No difference in meeting hemoglobin and albumin targets for dialyzed children with urologic disorders

Rachel M. Lestz, Meredith Atkinson, Barbara Fivush, Susan L. Furth

Research output: Contribution to journalArticlepeer-review

1 Scopus citations


Urologic disorders are the most common cause of chronic kidney disease in children. To determine whether children with urologic etiology of end-stage renal disease (ESRD) fare better than children with ESRD from other causes while on dialysis, we conducted a cross-sectional study of children <18 years receiving peritoneal and hemodialysis in the United States using data from the Centers for Medicare & Medicaid Services 2005 ESRD CPM Project. We compared baseline demographics and the study groups. In multivariate logistic regression analysis of 1,286 subjects, we assessed whether children with urologic disorders had a higher odds of meeting adult KDOQI targets for hemoglobin levels ≥11 g/dl and albumin ≥3.5 BCG/3.2 BCP g/dl. We conducted a subset analysis of 1,136 patients to examine the impact of erythropoietin on hemoglobin targets. Our results did not reveal differences in achievement of adult hemoglobin targets (adjusted OR: 1.27; p value 0.09; CI: 0.97-1.66) or in the subset analysis with erythropoietin (adjusted OR: 1.32; p value 0.06; CI: 0.98-1.78) or albumin targets (adjusted OR: 1.22; p value 0.21; CI: 0.90-1.65) in adjusted analyses. Due to our study's limitations, it is difficult to determine whether this may result from treatment prior to dialysis initiation or treatment effect of dialysis rather than underlying diagnosis.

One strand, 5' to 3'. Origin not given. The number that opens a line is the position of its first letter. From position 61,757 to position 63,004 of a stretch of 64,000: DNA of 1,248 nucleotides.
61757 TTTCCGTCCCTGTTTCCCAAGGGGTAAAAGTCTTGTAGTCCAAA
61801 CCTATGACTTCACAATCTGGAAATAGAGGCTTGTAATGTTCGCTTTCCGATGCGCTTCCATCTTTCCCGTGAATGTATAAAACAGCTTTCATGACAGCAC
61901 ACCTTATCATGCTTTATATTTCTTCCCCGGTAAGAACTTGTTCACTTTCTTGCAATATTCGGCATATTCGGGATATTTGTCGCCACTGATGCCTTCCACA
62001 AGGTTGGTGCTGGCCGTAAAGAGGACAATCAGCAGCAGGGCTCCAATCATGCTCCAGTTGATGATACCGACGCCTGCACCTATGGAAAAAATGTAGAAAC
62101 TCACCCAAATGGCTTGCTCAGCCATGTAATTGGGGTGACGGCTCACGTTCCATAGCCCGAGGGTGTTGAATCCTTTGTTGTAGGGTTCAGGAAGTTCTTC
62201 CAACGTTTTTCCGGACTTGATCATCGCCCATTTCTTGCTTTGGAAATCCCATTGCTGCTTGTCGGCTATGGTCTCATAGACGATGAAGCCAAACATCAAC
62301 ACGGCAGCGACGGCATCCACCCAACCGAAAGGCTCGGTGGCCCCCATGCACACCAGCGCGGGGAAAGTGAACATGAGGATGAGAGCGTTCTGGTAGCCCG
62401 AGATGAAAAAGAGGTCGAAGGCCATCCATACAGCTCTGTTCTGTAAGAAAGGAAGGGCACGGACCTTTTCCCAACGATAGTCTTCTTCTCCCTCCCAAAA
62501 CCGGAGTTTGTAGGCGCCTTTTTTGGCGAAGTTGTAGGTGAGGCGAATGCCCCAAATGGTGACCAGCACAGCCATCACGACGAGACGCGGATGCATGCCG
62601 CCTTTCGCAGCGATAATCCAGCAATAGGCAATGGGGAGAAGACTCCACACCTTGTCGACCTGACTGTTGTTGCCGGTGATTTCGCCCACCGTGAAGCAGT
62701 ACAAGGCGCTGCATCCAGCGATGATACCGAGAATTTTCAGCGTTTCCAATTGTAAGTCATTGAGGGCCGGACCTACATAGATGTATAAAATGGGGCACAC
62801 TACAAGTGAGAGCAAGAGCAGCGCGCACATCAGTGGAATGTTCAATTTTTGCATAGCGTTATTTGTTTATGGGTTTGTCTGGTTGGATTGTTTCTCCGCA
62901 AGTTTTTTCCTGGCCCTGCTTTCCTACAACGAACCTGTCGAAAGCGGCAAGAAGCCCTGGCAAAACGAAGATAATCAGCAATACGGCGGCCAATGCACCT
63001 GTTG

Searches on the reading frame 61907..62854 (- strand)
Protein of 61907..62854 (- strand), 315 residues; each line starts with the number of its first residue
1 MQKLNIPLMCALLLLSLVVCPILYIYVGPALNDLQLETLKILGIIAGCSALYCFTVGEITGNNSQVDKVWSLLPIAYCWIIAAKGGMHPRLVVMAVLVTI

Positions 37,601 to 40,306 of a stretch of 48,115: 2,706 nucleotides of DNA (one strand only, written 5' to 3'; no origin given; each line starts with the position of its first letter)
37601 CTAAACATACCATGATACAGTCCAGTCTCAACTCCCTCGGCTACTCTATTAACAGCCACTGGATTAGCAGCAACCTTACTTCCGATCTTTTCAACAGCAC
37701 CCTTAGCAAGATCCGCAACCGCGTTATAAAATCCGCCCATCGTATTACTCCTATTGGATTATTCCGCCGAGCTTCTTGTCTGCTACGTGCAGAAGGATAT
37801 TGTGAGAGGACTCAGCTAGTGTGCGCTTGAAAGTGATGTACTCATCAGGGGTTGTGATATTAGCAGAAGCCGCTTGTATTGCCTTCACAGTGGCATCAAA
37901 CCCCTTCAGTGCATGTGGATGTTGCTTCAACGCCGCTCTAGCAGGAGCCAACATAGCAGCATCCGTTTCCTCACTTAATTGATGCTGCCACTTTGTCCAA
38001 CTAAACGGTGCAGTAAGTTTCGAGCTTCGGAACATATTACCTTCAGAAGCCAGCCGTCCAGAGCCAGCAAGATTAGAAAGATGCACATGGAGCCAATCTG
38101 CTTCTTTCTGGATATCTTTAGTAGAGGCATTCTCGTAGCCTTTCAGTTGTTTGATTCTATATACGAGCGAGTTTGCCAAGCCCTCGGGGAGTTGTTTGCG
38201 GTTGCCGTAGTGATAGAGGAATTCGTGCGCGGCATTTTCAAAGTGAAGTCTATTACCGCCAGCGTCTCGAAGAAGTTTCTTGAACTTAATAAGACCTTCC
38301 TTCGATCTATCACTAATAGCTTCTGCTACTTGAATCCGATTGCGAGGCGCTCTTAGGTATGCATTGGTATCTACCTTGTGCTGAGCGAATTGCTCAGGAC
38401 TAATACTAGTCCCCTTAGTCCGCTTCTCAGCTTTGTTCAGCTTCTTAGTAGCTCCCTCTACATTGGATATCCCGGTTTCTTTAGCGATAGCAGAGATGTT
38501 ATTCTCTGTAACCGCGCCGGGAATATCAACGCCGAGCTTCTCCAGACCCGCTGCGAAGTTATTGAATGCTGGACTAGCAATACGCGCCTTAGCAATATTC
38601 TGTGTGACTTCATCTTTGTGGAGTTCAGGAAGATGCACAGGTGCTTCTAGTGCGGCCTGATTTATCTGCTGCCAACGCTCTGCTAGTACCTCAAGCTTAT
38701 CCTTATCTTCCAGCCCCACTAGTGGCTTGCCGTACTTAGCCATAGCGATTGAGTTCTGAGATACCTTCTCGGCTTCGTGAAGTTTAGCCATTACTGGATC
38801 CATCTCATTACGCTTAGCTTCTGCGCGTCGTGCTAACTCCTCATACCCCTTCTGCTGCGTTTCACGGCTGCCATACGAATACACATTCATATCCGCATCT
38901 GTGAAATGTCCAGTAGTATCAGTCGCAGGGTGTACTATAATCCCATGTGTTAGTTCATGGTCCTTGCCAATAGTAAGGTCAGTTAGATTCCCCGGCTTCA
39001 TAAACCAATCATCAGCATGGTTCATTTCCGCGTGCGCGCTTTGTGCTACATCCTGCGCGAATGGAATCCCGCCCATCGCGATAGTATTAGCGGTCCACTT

Original languageEnglish (US)
Pages (from-to)1129-1136
Number of pages8
JournalPediatric Nephrology
Issue number7
StatePublished - Jul 2011


  • Dialysis
  • ESRD
  • Outcomes
  • Pediatrics
  • Urologic disorders

ASJC Scopus subject areas

  • Pediatrics, Perinatology, and Child Health
  • Nephrology


Dive into the research topics of 'No difference in meeting hemoglobin and albumin targets for dialyzed children with urologic disorders'. Together they form a unique fingerprint.

Cite this